July 2017 /// Vol 238 No. 7

Features

Scientific approach applied to multi-well pad development in Eagle Ford shale

As the inventory of single-well pads in North American shale plays continues to build, the industry needs to determine: 1) What is the optimum spacing for an in-fill well; 2) Where should new multiple in-fill wells be drilled? An engineered approach enhances play economics and ensures maximized recovery with the least capital expenditure.

Kush Gakhar, Dan Shan, Yuri Rodionov, Raj Malpani, Efe Ejofodomi, Jian Xu, Karsten Fischer, Timothy Pope, Schlumberger

Optimizing well spacing, placement configuration and stimulation design are key issues that need to be solved, as the industry enters the next phase of unconventional reservoir development. The design and evaluation strategy for these second-generation wells, which will be drilled next to depleted sections of the reservoir, requires a deeper understanding to minimize unproductive overlap and maximize recovery.

EAGLE FORD LITHOLOGY

The Eagle Ford has good reservoir-quality rock, but the challenges associated with completing in-fill wells persist. The Eagle Ford has five distinct lithostratigraphic sections (A–E). The B-unit is subdivided into two separate categories. The B1-B2 unit (Donovan 2010) has high total organic carbon (TOC) content, whereas the B3-B5 zones have a higher content of smectite and kaolinite ash beds. To develop a fully optimized multi-well pad strategy, it is critical to account for these ash beds, because they impede vertical fracture conductivity, by creating pinch points when hydraulic fractures propagate through weak formation bedding planes in sections with a higher frequency of ash bed occurrence.

Unconventional fracture model. The Eagle Ford is naturally fractured, and within these planes of weakness, shear failure occurs during hydraulic fracturing. An unconventional fracture model (UFM) was developed to simulate this failure mechanism, to understand the complex interaction between hydraulic fractures and natural fractures.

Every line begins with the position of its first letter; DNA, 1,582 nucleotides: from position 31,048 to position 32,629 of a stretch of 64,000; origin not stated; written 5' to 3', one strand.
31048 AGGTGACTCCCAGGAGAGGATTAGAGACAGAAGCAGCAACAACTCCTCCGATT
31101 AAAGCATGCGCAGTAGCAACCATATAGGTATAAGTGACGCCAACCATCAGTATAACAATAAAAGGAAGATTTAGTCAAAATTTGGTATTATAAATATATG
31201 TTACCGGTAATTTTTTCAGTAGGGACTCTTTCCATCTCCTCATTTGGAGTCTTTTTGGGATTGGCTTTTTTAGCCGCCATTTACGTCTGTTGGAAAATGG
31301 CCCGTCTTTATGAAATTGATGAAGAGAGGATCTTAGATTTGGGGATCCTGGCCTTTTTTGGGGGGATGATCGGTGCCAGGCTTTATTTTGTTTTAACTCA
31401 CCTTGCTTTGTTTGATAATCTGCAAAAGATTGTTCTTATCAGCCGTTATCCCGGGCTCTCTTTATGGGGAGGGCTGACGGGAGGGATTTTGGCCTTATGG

The UFM simulation showed crossing occurs, if the compressive stress acting perpendicular to the frictional interface is sufficient to prevent slip at the moment when the tip of the hydraulic fracture contacts the interface, and the induced stress on the opposite side is sufficient to initiate a tensile fracture.

Fig. 1. The change in reservoir pressure from parent well production (left), vs. change in SHmax orientation with reservoir pressure depletion (right).
Fig. 1. The change in reservoir pressure from parent well production (left), vs. change in SHmax orientation with reservoir pressure depletion (right).

The model solves an array of equations governing fracture deformation, height growth, fluid flow and proppant transport, in a complex fracture network with multiple propagating fracture tips. In comparison, the traditional hydraulic fracture evaluation technique through planar fracture modeling overestimates fracture length and ignores the impact of natural fractures.

UFM can be integrated into a reservoir-centric software platform that combines hydraulic fracture modeling with dynamic reservoir simulation and geomechanical finite element modeling, that form an essential part of the workflow study.

Single-well pads. In the Eagle Ford, there is a high inventory of single-well pads that has led to significant pressure depletion near the parent well. This pressure drop alters the in-situ stress field. Reduction in the magnitude of the principal horizontal stresses is accompanied by re-orientation of the stress field to maintain geomechanical equilibrium. These in-situ stress changes have considerable impact on the hydraulic fracture geometry generated at offset, second-generation “child wells,” Fig. 1.

Depleted pressure sinks created from parent well production lead to asymmetric hydraulic fracture growth from child wells. This asymmetric fracture behavior is detrimental to both parent and child wells. Parent wells can suffer from "frac hits," which often result in production loss and the need for wellbore cleanout.

CASE 1: IN-FILL WELL SPACING

Determining the optimal well spacing is critical to optimizing hydrocarbon production from multi-well pads in unconventional plays. In this study, the three most common scenarios of 400-ft, 600-ft, and 800-ft spacing between the parent and child well are evaluated. It is assumed that all of the three child wells are landed in the B1-B2 lithostratigraphic unit. In case 1, the impact of ash beds on parent and child well production is ignored.